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    #1

    can not

    I have this teacher who says 'the spelling "can not" is not gramatically acceptable but I usually see it in some texts'1. cannot2. can notDo you have a rule about it?Thanks,

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    #2

    Re: can not

    When I was at school in England half a century ago I was taught that 'cannot' must be written as one word. Many, but not all, speakers of BrE still follow this rule.

    Later note. Though Quirk et al (1985.138) say "The spelling of can not as two words is unusual", BNC has 21,700 citations for can not and none for cannot. I do not understand this.
    Last edited by 5jj; 15-Feb-2012 at 11:04. Reason: Note added.

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    #3

    Re: can not

    Quote Originally Posted by 5jj View Post
    When I was at school in England half a century ago I was taught that 'cannot' must be written as one word. Many, but not all, speakers of BrE still follow this rule.

    Later note. Though Quirk et al (1985.138) say "The spelling of can not as two words is unusual", BNC has 21,700 citations for can not and none for cannot. I do not understand this.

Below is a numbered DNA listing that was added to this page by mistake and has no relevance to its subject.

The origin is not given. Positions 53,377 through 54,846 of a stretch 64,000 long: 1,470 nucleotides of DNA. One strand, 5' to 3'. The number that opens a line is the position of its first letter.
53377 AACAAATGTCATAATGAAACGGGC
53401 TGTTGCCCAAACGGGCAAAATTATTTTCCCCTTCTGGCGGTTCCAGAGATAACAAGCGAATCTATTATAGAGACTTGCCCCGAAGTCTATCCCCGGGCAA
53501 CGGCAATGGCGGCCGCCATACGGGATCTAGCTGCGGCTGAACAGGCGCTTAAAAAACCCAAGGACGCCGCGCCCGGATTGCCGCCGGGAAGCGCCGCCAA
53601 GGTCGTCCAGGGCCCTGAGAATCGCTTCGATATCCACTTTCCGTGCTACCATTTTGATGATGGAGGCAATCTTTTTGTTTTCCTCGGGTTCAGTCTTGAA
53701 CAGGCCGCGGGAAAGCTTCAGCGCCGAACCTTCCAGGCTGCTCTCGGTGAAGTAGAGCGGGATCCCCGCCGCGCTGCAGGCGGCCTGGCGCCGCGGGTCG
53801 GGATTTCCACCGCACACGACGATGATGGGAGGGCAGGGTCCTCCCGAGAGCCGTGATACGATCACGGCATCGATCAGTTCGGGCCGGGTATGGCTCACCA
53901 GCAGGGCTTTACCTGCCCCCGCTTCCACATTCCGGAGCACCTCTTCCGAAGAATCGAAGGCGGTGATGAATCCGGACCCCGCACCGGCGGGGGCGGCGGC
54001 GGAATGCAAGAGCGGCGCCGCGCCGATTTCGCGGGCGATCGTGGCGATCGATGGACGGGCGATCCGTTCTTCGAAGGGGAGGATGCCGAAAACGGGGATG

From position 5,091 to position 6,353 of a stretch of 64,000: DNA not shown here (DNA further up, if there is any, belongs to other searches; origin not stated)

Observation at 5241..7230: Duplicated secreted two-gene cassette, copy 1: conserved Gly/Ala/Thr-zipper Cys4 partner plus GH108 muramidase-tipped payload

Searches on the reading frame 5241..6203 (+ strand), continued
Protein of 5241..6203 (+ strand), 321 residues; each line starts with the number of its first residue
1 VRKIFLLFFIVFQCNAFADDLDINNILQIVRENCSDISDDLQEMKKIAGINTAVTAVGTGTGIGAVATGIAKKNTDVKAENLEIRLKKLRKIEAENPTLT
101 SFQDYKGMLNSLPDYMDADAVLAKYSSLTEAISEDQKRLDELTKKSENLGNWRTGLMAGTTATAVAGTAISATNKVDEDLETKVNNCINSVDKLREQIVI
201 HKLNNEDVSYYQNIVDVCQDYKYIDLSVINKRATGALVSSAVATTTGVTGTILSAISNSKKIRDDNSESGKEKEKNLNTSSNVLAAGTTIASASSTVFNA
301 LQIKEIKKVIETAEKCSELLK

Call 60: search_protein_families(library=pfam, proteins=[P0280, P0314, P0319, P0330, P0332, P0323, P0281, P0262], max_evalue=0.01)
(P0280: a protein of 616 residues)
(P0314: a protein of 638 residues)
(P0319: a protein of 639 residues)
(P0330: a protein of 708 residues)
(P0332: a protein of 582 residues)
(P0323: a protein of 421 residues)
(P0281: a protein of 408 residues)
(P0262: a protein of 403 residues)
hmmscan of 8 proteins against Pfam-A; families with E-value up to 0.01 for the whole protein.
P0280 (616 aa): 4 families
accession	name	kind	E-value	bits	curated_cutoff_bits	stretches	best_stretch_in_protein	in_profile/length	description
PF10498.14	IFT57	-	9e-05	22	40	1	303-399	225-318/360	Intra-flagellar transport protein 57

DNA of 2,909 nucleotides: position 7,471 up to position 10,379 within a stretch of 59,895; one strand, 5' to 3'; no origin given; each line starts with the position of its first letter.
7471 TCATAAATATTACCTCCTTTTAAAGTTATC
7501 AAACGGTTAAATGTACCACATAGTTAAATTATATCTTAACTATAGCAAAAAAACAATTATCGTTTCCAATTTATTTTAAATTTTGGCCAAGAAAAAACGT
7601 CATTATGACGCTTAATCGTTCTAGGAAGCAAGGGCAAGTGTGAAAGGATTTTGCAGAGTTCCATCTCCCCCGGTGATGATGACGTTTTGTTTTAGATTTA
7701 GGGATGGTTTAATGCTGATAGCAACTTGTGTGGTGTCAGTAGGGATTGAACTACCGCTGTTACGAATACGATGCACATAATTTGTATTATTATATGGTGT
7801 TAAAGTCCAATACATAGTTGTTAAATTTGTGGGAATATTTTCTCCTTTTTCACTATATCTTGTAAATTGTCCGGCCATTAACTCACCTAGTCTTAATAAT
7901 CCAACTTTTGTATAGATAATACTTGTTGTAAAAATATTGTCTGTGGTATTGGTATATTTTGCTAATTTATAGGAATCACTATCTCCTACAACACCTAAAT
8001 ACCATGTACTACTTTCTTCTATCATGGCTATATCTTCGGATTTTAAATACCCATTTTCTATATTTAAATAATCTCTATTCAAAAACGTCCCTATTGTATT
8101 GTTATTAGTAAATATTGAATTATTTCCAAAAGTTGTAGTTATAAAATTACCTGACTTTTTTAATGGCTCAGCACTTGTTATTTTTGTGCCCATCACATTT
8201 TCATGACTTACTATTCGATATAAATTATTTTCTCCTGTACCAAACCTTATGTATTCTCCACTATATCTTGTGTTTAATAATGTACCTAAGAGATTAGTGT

So I think nowadays the uses of 'cannot', 'can't' and 'can not' are all the same and equally possible, Yes?
    Thanks,

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    #4

    Re: can not

    I have no problems with cannot/can not; can't, like all contractions, is best avoided in formal writing.

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    #5

    Re: can not

    And is the rule (or the semi-rule or something) only for the auxiliary verb 'can' or you have silimar rules for some other verbs too?
    Some examples are: mustnot, must not, mustn't, (might, may, etc)
    However mustnot and musn't are not familiar to my eyes,

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    #6

    Re: can not

    'Can' is the only modal that fuses with 'not'.

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    #7

    Re: can not

    Quote Originally Posted by atabitaraf View Post
    Yes?
    ,

    CAUTION: NOT A TEACHER


    (1) In my very humble opinion, the answer is NO.

    (2) Here in the United States of America, people "always" spell it as one

    word: cannot.

    (3) Can't is fine in conversation and in informal writing.

    (4) In American English, there seems to be only one exception:

    When you use a not only ... but also kind of sentence, such as

    "His is among very few voices that can not only get away with numbers

    like 'You are so beautiful to Me,' but actually make them moving."


    Source: Bryan A. Garner, A Dictionary of Modern American Usage (1988), page 106.

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    #8

    Re: can not

    I see nothing wrong with writing can not as two words - especially when not is emphasised and/or ends the sentence.

    'Can I fire your gun, dad?'
    'No! You certainly can not.'

    Rover

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